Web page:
Skip to main content

Perspective

Walking into a situation where you know you are most likely the outsider, the one with the differing opinion, is not easy. It is something I am not very good at. But in all honesty, these situations can often times be the most rewarding. Putting yourself out there is vulnerable. Something that is not comfortable. There is a reason it is called stepping outside your comfort zone, because it is not comfy. That comfort zone can often times hold you back. Can keep you from experiencing some pretty awesome things.

As an agriculture advocate and 4th generation California farmer, I find myself at conferences and workshops quite frequently. Most of the time, they are sponsored or put on by agriculture organizations or support businesses. I attend with the objective to learn more about my industry and ways to better our business or my leadership skills.

But what perspective is that giving us? I am learning more about my industry but through the lens of like minded people. What if we started to…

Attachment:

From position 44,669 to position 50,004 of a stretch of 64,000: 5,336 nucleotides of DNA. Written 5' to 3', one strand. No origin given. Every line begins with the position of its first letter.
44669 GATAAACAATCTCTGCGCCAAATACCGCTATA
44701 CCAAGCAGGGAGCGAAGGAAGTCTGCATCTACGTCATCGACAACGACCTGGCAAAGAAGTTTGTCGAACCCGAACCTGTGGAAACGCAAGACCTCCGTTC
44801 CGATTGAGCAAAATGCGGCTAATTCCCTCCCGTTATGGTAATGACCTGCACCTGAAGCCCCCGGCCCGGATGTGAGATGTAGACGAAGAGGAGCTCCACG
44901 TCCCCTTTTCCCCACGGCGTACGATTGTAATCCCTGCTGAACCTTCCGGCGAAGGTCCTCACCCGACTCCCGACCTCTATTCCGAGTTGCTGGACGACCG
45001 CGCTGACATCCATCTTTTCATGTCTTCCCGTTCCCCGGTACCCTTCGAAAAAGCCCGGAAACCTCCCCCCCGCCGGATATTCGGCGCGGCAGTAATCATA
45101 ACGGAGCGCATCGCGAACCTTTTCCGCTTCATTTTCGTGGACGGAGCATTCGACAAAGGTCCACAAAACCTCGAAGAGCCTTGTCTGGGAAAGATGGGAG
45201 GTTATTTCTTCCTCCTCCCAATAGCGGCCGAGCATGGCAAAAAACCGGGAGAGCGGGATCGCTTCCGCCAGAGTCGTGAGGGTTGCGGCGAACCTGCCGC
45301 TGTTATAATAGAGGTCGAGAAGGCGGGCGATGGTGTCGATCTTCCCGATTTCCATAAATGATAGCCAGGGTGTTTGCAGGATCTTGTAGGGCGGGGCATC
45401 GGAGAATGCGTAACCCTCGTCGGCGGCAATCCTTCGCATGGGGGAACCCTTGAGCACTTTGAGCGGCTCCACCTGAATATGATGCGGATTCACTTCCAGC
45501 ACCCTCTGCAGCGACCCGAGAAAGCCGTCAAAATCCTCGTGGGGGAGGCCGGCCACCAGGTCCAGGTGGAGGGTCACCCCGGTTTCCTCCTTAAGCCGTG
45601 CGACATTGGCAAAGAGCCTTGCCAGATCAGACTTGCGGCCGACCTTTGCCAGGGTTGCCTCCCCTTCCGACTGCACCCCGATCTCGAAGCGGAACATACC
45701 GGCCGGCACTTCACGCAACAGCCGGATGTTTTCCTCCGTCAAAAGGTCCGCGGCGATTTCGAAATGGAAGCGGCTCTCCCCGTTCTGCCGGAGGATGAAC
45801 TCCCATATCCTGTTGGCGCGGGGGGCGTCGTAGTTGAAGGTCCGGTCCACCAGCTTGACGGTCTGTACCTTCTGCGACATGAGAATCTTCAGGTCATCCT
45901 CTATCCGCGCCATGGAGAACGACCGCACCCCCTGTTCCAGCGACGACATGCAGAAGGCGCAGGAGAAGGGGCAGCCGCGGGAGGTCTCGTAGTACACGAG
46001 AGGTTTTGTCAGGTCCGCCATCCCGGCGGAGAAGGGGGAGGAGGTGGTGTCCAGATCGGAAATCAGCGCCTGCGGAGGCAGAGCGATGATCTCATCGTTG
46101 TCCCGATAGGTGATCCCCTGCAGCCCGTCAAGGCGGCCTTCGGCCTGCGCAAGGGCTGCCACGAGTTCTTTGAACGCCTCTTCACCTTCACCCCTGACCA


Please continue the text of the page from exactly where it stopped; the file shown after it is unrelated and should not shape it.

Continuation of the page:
Harvest is done!

HARVEST IS DONE! Finished. Complete. Over. Ended. Final. No more!
Can you tell I am excited? In case you don't follow me on social media, we were so excited for harvest to be over we went on a mini family vacation to celebrate.
There is just something about working your hinny off for over two months that makes you want to celebrate when it's finally over.
empty elevator and shuttle cart
We started harvest this year at the beginning of August. We started off with a few hiccups but finally got the ball rolling the second full week of August. Others around us started the week or so earlier than we did. Some areas are still feeling the affects of the drought and their almonds come off earlier from the water stress. Some farmers have so many acres, they need to get the ball rolling before they get behind.
harvester picking up a final row
Once we were moving, harvest kept rolling through for a few weeks. Once nonpareil was all done shaking, there generally was a break around labor day. Then the pollinators come off after that. With so many different almond varieties out there, harvest timing can be totally different between growers.